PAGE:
The Calculations of the Estimates

False Positive Calculations

The simple calculations of false positive expected rates:

  1. Prior baseline estimates for not infected
  2. Test accuracy estimates for false positive
  3. Number of tests

Multiply them together to get the expected count of false positives. False positives are only evaluated against the uninfected cases, not all test cases.

False Negative Calculations

Calculate the false negative expected rates

  1. Prior baseline estimates for not infected
  2. Test accuracy estimates for false negatives
  3. Number of tests

Multiply them together to get the expected count of false negatives. False negatives are only evaluated against the infected cases, not all test cases.

True Positive Calculations

Calculate the true positive expected rates

  1. Prior baseline estimates for infected
  2. Test accuracy estimates for true positives
  3. Number of tests

Multiply them together to get the expected count of true positives. True positives are only evaluated against the infected cases, not all test cases.

True Negative Calculations

Calculate the true negatives expected rates

  1. Prior baseline estimates for not infected
  2. Test accuracy estimates for true negatives
  3. Number of tests

Multiply them together to get the expected count of true negatives. True negatives are only evaluated against the uninfected cases, not all test cases.

An Example

In the example below, I set the following parameters:

Number of Tests 1,000.00

 

Population Baseline Estimates
Prior Baseline Infection Rate Estimate 2 %
Baseline True Positives =
Prior Baseline X Number of Tests
20
Baseline True Negatives =
(1 – Prior Baseline) X Number of Tests
980

 

Testing Method Performance
Hit Rate (Sensitivity) 95%
Miss Rate =
One’s Complement of Hit Rate
5%
False Alarm Rate 10%
Correct Rejection Rate (Specificity) =
One’s Complement of False Alarm Rate
90%

 

Using these parameters, I calculate expected counts:

Expected Counts
True Positives (TP) =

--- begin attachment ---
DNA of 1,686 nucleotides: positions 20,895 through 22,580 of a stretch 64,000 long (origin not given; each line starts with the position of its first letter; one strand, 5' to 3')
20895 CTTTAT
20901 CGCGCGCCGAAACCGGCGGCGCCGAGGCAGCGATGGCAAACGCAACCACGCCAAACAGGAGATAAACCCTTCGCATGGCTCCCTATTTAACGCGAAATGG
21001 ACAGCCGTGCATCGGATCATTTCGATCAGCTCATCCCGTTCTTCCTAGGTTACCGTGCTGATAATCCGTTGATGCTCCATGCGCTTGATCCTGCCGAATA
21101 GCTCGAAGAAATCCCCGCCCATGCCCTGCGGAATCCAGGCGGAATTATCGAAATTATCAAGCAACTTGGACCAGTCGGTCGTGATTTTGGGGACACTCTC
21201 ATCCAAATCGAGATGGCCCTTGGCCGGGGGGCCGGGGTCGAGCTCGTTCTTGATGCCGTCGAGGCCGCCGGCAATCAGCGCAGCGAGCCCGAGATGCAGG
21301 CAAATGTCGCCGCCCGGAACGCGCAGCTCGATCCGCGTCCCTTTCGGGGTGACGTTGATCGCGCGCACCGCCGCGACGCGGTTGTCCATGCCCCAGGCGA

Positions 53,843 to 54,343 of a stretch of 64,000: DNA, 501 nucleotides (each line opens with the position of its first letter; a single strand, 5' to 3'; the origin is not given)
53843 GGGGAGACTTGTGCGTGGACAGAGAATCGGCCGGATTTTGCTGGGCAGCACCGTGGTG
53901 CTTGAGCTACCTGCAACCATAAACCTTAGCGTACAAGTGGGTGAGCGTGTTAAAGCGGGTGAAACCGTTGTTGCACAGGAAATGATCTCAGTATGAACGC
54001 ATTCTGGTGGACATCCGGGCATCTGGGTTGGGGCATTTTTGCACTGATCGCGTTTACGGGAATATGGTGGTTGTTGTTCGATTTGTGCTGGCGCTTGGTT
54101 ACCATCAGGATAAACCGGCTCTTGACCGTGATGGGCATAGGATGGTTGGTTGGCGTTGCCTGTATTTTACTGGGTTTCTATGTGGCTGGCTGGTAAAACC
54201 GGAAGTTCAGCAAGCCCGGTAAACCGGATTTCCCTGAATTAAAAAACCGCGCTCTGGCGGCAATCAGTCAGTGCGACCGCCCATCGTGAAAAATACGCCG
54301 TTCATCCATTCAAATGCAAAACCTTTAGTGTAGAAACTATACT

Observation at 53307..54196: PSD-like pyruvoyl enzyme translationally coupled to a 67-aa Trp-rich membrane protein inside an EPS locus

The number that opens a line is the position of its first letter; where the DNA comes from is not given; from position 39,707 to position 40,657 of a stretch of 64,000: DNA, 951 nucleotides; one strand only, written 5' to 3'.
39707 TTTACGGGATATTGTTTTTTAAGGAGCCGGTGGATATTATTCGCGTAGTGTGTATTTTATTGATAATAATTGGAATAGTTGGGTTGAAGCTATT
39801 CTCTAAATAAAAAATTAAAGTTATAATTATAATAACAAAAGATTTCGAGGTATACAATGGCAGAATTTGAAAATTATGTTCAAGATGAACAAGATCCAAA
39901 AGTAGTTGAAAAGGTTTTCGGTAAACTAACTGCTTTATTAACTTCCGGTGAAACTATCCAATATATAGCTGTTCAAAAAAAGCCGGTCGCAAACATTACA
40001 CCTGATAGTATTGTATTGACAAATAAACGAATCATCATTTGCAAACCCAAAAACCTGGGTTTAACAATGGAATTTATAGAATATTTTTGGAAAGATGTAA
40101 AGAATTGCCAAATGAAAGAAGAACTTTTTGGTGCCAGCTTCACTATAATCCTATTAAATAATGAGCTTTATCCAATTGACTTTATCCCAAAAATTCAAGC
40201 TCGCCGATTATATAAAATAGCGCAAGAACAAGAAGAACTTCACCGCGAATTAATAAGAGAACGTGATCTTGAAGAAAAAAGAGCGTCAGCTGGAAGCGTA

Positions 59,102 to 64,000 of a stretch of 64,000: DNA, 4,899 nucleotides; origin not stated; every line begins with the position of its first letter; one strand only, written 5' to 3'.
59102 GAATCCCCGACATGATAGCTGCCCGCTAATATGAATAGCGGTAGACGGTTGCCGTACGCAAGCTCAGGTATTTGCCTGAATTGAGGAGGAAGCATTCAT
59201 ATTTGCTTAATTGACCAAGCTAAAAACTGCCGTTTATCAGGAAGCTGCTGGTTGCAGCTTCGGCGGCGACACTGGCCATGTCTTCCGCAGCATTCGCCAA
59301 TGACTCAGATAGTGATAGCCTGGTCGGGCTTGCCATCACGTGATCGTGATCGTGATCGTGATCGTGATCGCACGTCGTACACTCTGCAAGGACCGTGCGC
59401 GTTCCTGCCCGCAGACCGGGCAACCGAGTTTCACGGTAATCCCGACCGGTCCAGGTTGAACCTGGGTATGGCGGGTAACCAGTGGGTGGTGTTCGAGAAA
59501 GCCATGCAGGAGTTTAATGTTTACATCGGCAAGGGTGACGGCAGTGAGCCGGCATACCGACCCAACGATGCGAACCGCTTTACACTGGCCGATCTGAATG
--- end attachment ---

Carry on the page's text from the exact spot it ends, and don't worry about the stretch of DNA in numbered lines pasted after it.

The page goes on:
Baseline True Positives X
Hit Rate
19
False Positives (FP) =
Baseline True Negatives X
False Alarm Rate
98
False Negatives (FN) =
Baseline True Positives X
Miss Rate
1
True Negatives (TN) =
Baseline True Negatives X
Correct Rejection Rate
882

Summaries

I summarize the calculated values in the matrix below. You can see that the number of false positives, under these assumptions, is 5 times the amount of true positives, i.e., very high. Also, the false negative rate is very low for this test and the prior infection rates. This is with a test selectivity of 90%, a test sensitivity of 95%, and an estimated infection rate of 2%.

Does The Condition Exist?
Condition Exists Condition Is Absent
Was the Effect Observed? Effect Observed TP = 19 FP = 98
Effect Not Observed FN = 1 TN = 882
Estimated Counts

Based on Test Performance, Priors, and Number of Tests

Measures of Test Performance

Below are various measures of test performance, test quality. They use the previous data from the previous example. The calculations presented here are simple. The interpretation takes more skill.

Core Set of Measures

Measures of Test Performance
Diagnostic Accuracy =
(TP + TN) / TP + TN + FP + FN
0.90
Sensitivity =
(TP) / (TP + FN)
0.95
Specificity =
(TN) / (TN +FP)
0.90

Predictive Values

Positive Predictive Value (PPV) =
(TP) / (TP + FP)
0.16
Negative Predictive Value (NPV) =
(TN) / (TN + FN)
1.00

The Positive Predictive Value (PPV) and the Negative Predictive Value (NPV) give the probabilities based on whether of not the effect was observed. This contrasts with the sensitivity and selectivity that give probabilities based on the estimated existence of the effect.

Probabilities Based on Whether or Not the Effect was Observed

Does the Effect Exist?
Effect Exists Effect Doesn’t Exist
Was the Effect Observed? Effect Observed True Discovery Rate

Positive Predictive Value

Precision

False Discovery Rate
Effect Not Observed False Omission Rate True Omission Rate